We start by initialising variables:

        // Get the users from the server
        let! users = Server.GetUsers()
        // Create a ListModel, using the user's id as identifier.
        // We initialise the ListModel with an empty list
        // Notice this is totally independent from the retrieval of users from the server
        let usersCollection =
                (fun (u:DataStore.User) -> u.id)

        // A Var holding some feedback to the user
        let resultVar = Var.Create Doc.Empty

we setup 3 variables:

  • users: the users lists result retrieved from the server, which is a Result variable (either Ok with a list of users, or Error). Server.GetUsers() is a server side function annotated with [<Rpc>], which makes it callable from the client side. WebSharper takes care of serialisation when sending the call and retrieving the result value.
  • usersCollection: the ListModel that will hold the users list we will display in the table. It is initialised empty, with a function mapping a user entry to its id.
  • resultVar: a Var containing a Doc giving feedback to the user. It is initialised with the value Doc.Empty, as we do not have any feedback to give yet. We will see below how it is integrated in the UI.

Handling retrieved data

The code until now retrieved data from the server, but didn’t check we got a successful result or an error. Let’s do it now:

            match users with
            // If successful, update the ListModel
            | Ok l ->
                usersCollection.Set l
            // In case of error, empty the ListModel and notify user
            | Error es ->
                  div [] [text "Error retrieving users"]
  • in case of success, we update the ListModel by setting its list. This removes any previously data stored in the ListModel.
  • conversely, in case of error, we display an error text.

Building the table

We have the ListModel, but now we need to build the HTML table from it. Here’s how (with superfluous info like CSS classes removed):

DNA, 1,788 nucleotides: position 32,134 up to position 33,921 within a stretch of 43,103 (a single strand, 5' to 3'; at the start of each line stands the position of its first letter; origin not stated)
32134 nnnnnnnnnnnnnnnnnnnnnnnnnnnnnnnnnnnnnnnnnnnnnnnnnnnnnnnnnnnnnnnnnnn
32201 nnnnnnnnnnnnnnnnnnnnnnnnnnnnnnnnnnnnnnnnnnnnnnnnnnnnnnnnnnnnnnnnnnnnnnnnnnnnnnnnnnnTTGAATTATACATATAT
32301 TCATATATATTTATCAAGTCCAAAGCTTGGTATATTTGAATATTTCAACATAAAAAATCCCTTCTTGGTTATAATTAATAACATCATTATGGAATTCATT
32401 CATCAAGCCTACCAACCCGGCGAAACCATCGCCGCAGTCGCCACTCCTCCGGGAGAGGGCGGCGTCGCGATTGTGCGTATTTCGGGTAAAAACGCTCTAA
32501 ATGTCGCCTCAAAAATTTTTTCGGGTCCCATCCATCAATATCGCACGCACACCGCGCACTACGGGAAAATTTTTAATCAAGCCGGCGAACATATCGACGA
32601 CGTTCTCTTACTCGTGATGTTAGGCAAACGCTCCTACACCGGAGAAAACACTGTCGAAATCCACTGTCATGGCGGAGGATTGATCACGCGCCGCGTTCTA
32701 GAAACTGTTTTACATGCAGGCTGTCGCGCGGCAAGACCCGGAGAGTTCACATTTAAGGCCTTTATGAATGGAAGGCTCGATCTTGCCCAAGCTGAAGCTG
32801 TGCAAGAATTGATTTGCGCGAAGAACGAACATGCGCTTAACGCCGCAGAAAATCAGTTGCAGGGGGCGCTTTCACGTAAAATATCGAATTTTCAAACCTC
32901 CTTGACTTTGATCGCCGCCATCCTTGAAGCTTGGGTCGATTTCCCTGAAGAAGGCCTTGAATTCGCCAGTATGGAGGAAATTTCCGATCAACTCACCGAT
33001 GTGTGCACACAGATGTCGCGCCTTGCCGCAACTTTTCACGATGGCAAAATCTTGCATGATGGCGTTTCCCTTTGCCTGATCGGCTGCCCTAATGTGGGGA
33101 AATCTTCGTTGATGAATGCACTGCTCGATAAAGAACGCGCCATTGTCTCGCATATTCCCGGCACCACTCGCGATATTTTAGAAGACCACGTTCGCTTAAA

let usersTableView =
          |> View.Map
              (fun l ->
                        thead []
                              [ tr []
                                   [ th [] [ text "Name" ] ]
                        tbody []
                                l |> Seq.map ( fun u ->
                                            [ td [] [text u.name] ]

We start by taking a view of the ListModel and map the view the a Doc which is the HTML table listing users. The function doing the mapping takes as argument a sequence of the users, and subsequently builds the HTML table, building one row per user. Take a moment to realise we work on the view. This means that everytime the usersCollection is updated, the usersTableView that we will include in the UI, will automatically be recomputed. You should start to see why Vars and Views are so interesting :-) Though note we can do better: with this code, everytime one entry of the usersCollection is modified, the whole table is re-rendered. This is easy to fix. To re-render only required rows, see the corresponding BONUS below.

Building the UI

We now have all elements to build the UI, so let’s do it:


We just combine the Views we have in a div. The V method is a shorthand which in this case lets us use a View<Doc> where a Doc is expected. Using a view here means that each time that view is updated, the document will also be updated to reflect the view’s new value.

The app currently just displays a table of users, but we built a solid foundation for the next features.

Creating users

Until now, we only worked with users retrieved from the servers. Those were of the type

      type User = { id: int; name:string}

Each user has an id, which in this case is an int. However, when adding users, we will work with users that need to be created, and that do not have an id yet. It appeared useful to define second type we call UserSpec:

    type UserSpec = {id: int option; name:string}

Its id field is now an option: a UserSpec with id None is a user that is not yet saved in the database.

Initialisation of variables

We will need to keep track of the user to be added, and create a Var for that:

        let editedUser:Var<Option<DataStore.UserSpec>> = Var.Create None

We define editedUser of the type Var<Option<UserSpec>>. When this Var has a value None, it means we don’t work on a UserSpec and the form can be hidden. If the Var is Some userSpec however, it means we work on a UserSpec instance, and the form needs to be displayed.